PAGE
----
Review – ANA Business Cradle – Tokyo Haneda to Vancouver – 787-8

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As our Sydney & Japan trip spawned out of an unexpected ANA error fare, it’s no surprise our return trip to Vancouver is also with ANA.

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ANA 787-8 (Reg: JA840A) in the ANA Maintenance hangar, the exact plane we flew home in

Normally, ANA flies a 787-9 with the Staggered business class seats in a 1-2-1 configuration between Vancouver and Tokyo (similar to the one we reviewed here). However, for a couple months between August 2017 and March 2018, the plane was downgraded to a 787-8 that had the Cradle business class seats in a 2-2-2 configuration. We didn’t mind this much, as we had already flown on the 787-9 with the staggered seating configuration to and from Sydney. We were curious how the cradle seat compared with the staggered seating. 

See our review on ANA’s 777 Business Staggered here, or ANA’s 787-9 Business Staggered here for comparisons

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Boarding at gate 108A today

We were one of the first to board, and were welcomed by the friendly crew and the soothing ANA boarding music. There are two business class cabins separated by a galley, with the forward cabin containing 4 rows, while the rear cabin 3 rows. For the flight, we had selected seats in the last row of the forward cabin, 4A and 4C.

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Forward business class cabin

Available at our seats was a noise-cancelling headset, slippers, a soft blanket, pillow, as well as a Neal’s Yard amenity kit. I’ve already covered these amenities in more detail in our other ANA report here, so I won’t go into detail on them again.

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Our seats for the flight, 4A and 4C

The legroom on the seats are great. With that said, due to the configuration of the seats, the window seats do not have direct aisle access. One other thing I noticed was that the divider between the two seats was not that high, which is perfectly fine for two people travelling together, but may lack some privacy for solo travelers.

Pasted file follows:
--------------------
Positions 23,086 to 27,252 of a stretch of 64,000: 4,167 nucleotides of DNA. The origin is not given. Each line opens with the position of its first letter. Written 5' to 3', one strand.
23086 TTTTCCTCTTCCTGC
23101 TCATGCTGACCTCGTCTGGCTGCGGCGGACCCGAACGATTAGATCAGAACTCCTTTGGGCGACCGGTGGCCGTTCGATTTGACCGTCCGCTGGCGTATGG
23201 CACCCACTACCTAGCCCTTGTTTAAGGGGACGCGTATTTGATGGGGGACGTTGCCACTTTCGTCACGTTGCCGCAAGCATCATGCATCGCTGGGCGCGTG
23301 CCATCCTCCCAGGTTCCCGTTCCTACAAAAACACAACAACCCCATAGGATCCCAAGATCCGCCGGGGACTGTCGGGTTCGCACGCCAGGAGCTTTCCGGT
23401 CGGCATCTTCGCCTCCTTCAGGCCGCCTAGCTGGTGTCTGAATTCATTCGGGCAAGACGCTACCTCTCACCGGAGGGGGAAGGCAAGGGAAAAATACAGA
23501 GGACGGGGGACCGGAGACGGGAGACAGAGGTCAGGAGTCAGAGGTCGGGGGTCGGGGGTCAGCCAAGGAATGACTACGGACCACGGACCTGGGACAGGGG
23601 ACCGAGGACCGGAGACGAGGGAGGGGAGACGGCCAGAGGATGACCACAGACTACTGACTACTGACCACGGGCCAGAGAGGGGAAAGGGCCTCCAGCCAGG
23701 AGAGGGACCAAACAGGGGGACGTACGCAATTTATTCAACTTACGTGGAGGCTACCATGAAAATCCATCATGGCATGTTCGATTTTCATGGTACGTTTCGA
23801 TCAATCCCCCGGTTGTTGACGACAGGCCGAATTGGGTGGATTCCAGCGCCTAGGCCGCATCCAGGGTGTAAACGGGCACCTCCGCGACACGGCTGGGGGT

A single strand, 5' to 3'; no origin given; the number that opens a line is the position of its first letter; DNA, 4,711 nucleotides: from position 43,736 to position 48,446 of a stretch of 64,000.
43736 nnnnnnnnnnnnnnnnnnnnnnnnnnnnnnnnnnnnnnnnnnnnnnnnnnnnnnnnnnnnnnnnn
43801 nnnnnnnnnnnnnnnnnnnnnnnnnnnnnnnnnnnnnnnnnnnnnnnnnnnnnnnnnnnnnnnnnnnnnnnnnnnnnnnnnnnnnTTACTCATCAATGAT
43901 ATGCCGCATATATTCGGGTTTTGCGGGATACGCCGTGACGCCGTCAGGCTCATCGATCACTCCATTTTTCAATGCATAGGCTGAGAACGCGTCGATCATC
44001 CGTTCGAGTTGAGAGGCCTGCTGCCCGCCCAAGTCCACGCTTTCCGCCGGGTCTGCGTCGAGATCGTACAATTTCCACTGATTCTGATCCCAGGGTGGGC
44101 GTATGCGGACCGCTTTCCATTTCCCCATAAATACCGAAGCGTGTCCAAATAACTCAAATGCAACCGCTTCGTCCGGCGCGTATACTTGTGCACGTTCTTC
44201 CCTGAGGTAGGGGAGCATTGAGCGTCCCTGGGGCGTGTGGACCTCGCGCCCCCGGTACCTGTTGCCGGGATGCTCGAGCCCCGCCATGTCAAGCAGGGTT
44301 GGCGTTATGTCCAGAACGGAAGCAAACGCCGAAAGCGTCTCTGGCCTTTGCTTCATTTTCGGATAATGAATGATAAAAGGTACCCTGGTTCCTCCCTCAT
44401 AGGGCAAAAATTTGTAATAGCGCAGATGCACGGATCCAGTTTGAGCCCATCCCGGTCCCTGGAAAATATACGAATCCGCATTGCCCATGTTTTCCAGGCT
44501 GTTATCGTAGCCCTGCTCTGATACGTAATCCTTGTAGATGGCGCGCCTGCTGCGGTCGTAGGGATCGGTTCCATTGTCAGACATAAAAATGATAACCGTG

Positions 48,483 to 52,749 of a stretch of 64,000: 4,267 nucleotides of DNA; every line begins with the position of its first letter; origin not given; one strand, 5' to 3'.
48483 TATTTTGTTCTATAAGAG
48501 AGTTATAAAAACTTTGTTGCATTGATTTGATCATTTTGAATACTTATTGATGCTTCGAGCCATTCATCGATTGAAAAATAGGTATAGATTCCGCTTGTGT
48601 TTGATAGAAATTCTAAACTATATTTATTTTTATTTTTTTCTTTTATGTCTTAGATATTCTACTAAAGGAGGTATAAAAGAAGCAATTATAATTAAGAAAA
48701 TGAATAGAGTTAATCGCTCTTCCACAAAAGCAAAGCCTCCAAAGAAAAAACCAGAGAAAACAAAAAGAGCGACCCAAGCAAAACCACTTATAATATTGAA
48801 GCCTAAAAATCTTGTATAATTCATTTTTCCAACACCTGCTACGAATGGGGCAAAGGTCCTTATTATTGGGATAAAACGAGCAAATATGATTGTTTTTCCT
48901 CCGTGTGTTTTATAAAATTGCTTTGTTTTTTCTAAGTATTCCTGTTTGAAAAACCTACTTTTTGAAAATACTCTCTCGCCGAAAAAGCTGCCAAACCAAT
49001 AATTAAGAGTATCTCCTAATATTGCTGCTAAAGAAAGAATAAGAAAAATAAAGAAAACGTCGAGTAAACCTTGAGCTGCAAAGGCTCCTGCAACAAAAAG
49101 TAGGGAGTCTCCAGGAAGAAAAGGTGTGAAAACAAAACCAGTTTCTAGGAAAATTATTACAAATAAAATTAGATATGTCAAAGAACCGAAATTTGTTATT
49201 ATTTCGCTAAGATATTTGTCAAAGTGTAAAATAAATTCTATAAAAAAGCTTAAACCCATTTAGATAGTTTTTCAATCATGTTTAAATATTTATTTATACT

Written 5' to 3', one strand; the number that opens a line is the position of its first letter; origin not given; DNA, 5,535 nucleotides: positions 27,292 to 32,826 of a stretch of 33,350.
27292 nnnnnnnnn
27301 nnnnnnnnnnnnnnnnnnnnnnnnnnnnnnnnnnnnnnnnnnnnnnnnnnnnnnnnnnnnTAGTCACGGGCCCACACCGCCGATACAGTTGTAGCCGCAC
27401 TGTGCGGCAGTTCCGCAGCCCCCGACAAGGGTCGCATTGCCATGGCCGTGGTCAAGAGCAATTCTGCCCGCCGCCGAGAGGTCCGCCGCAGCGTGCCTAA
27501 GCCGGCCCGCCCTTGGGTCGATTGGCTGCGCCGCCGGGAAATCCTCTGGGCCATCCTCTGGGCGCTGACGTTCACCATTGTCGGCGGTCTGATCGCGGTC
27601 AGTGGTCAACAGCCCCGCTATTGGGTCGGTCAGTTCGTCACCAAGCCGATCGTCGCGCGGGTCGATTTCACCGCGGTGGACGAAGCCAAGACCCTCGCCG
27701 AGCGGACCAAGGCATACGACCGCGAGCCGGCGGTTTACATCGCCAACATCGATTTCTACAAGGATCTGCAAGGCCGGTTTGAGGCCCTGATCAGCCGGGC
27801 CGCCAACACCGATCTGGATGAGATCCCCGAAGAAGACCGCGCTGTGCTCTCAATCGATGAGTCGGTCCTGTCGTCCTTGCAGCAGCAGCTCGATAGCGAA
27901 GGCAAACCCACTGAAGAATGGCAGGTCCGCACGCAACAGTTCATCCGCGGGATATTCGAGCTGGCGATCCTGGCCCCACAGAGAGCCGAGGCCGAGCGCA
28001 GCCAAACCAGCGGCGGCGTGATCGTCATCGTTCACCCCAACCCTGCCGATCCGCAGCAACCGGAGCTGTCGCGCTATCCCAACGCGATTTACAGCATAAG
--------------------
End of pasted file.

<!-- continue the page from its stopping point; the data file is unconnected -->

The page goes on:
The Cradle seat controls, which are available on the center console, are much more basic than the Staggered seating type.  You simply have the option to extend the chair into a lounge position, or set it back upright.

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Center console and seat controls
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Cradle seat in lounge position

The LCD screen is touch screen and can be tilted, but the size of it is much smaller compared to the 777 and 787-9.

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Touch screen LCD screens with tilt function

A standard IFE controller is docked beneath the armrest. I didn’t love the positioning of this, because I sometimes prefer to use the IFE controller docked, and in this angle it was a bit of a challenge.

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IFE controller

A USB outlet, power port, and headphone jack could be found on the side of the center console.

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USB outlet, power port, headset plug

One annoyance I had about this particular seat type was the lack of any significant storage area for larger or bulkier items. Besides the two small storage pockets at the side of the seat, there was no where else to put anything. For most travelers it may not be a huge issue, but if you’re travelling with some sort of DSLR camera like me, you will struggle to find a good spot for it.

The tray table can be folded out from beneath one of the armrests. Having been spoiled with the huge surface area of ANA’s 777 pull out tray tables or the ones on the 787-9 that swivel out, I wasn’t too fond of this fold-able one. It takes a bit of effort to take out and put away your tray table, and it also sits quite low when extended, so if you have larger thighs you may end up feeling a bit cramped.

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Tray table folded beneath armrest
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Tray table fully extended

WiFi was available on board as well, but I didn’t purchase a package this time as I just wanted to catch up on some sleep.

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Wifi packages available

Menus were distributed shortly after takeoff. The Japanese Cuisine looked pretty good to me, so I choose to have that. One thing I love about ANA’s menu is the availability of the Light Dishes at any time throughout the flight. In particular, their IPPUDO ramen is pretty darn good. Definitely give it a try if you fly with ANA!